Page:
Ted Cruz is not running a dirty campaign, despite what Donald Trump and Marco Rubio would argue. But that idea just cost Cruz's spokesman, Rick Tyler, his job.
His campaign's clumsy effort to translate Ben Carson's post-Iowa travel into a Carson concession was unfair, but it likely didn't make much difference and can probably be chalked up to zealousness as much as anything. That "you haven't voted" flier in Iowa was poorly received, but it was based in sound political research -- and was only sent to a few thousand people who probably wouldn't have voted anyway. Cruz's ads against Trump, quoting Trump's past positions as stated by Trump himself, are fair game, despite Trump's threats to sue. There were late robocalls in South Carolina hammering Donald Trump for being liberal, but those were from a PAC, not the campaign itself. Reports of "push polls" and other gauzy nonsense appear to be unfounded.
But that we have to list all of these things proves the point: Cruz has a perception problem, for two reasons.
First, his opponents are more than willing to make a big deal out of these not-very-big issues because it serves their own political goals to do so. Trump plays them up because he wants people to think that maybe he won Iowa, which he didn't. Carson plays them up because he wants people to think that he's actually a good candidate, which he isn't.
It is, in my estimation, as dirty to berate Cruz for playing dirty as was anything that Cruz actually did.
Why? That brings us to the second point: The repetition of the accusation that he's playing dirty by his opponents and their supporters and some in the media puts his campaign under much greater scrutiny than his opponents. Cruz is now seen as a dirty campaigner, so he has to meet a higher bar than Trump or Carson. Marco Rubio sent an email to voters in South Carolina telling them to look out for dirty tricks from Cruz -- a way of getting them to consider anything from Cruz skeptically. This is how politics works; campaigns try to frame one another as low-energy or a "chaos candidate" or whatever, and sometimes it sticks (as in the first example there). But this is what Cruz has been saddled with.
Over the weekend, that Cruz spokesman, Rick Tyler, posted a link on Facebook to a blog post showing a video of Rubio. In it, according to the captions in the original video (below), Rubio walks up to a Cruz staffer who is reading the Bible and says there are "not many answers" in the book.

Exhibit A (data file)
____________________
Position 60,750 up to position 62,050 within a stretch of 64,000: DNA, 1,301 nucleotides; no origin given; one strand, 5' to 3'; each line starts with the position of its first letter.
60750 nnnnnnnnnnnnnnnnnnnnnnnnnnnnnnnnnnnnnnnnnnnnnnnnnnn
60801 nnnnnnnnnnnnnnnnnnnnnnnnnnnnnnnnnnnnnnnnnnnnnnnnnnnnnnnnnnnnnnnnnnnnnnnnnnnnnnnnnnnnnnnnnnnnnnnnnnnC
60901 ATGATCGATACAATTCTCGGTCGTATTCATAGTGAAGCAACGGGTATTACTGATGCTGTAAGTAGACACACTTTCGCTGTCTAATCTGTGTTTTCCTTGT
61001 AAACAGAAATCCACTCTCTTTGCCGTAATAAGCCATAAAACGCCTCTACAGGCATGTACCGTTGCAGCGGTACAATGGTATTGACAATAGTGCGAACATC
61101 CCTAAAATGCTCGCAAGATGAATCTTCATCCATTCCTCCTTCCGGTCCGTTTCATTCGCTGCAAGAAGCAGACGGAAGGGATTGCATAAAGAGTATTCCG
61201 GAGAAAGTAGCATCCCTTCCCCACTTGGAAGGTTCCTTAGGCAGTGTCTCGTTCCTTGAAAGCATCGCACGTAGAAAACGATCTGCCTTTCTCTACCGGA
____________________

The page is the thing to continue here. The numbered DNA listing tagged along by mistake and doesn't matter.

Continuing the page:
Which wouldn't really make any sense for Rubio to say, for a number of reasons, including that he's a devout Catholic. His communications director, Alex Conant, posted the actual exchange on Twitter.
"All the answers in there" makes a lot more sense, obviously. Tyler, recognizing this, offered an apology to Rubio in a new Facebook post Sunday.
Too late for Tyler. Speaking to the press this afternoon, Cruz said that he'd asked for his staffer's resignation -- which may have been requested all of this other stuff notwithstanding. Tyler, who at that moment was supposed to appear on MSNBC, didn't.
Tyler was also integral to the campaign's defense of the "Carson is dropping out" push. Two strikes, and he was out. This is about all Cruz can do in the moment to rebut the "dirty politics" argument.
But it won't be enough. Trump's already issued one of his signature Twitterstorms on the subject.
And so on. Rubio’s camp kept the heat on Cruz, too.
Trump's line about evangelicals, which Trump also used on Sunday, shows how it works. Paint a portrait of Cruz as unethical and use it to tell voters explicitly why they shouldn't back him. Why did Cruz underperform with evangelicals in South Carolina? We don't know, but Trump is happy to offer his own analysis.
Again, Tyler's exit won't solve Cruz's perception problem. It's now baked-in. All he can do is ensure that his relationship with his core base of support holds up -- and that nothing else offering even a whiff of untowardness happens. With opponents willing to transform Kansas into Everest, though, that's going to be nearly impossible.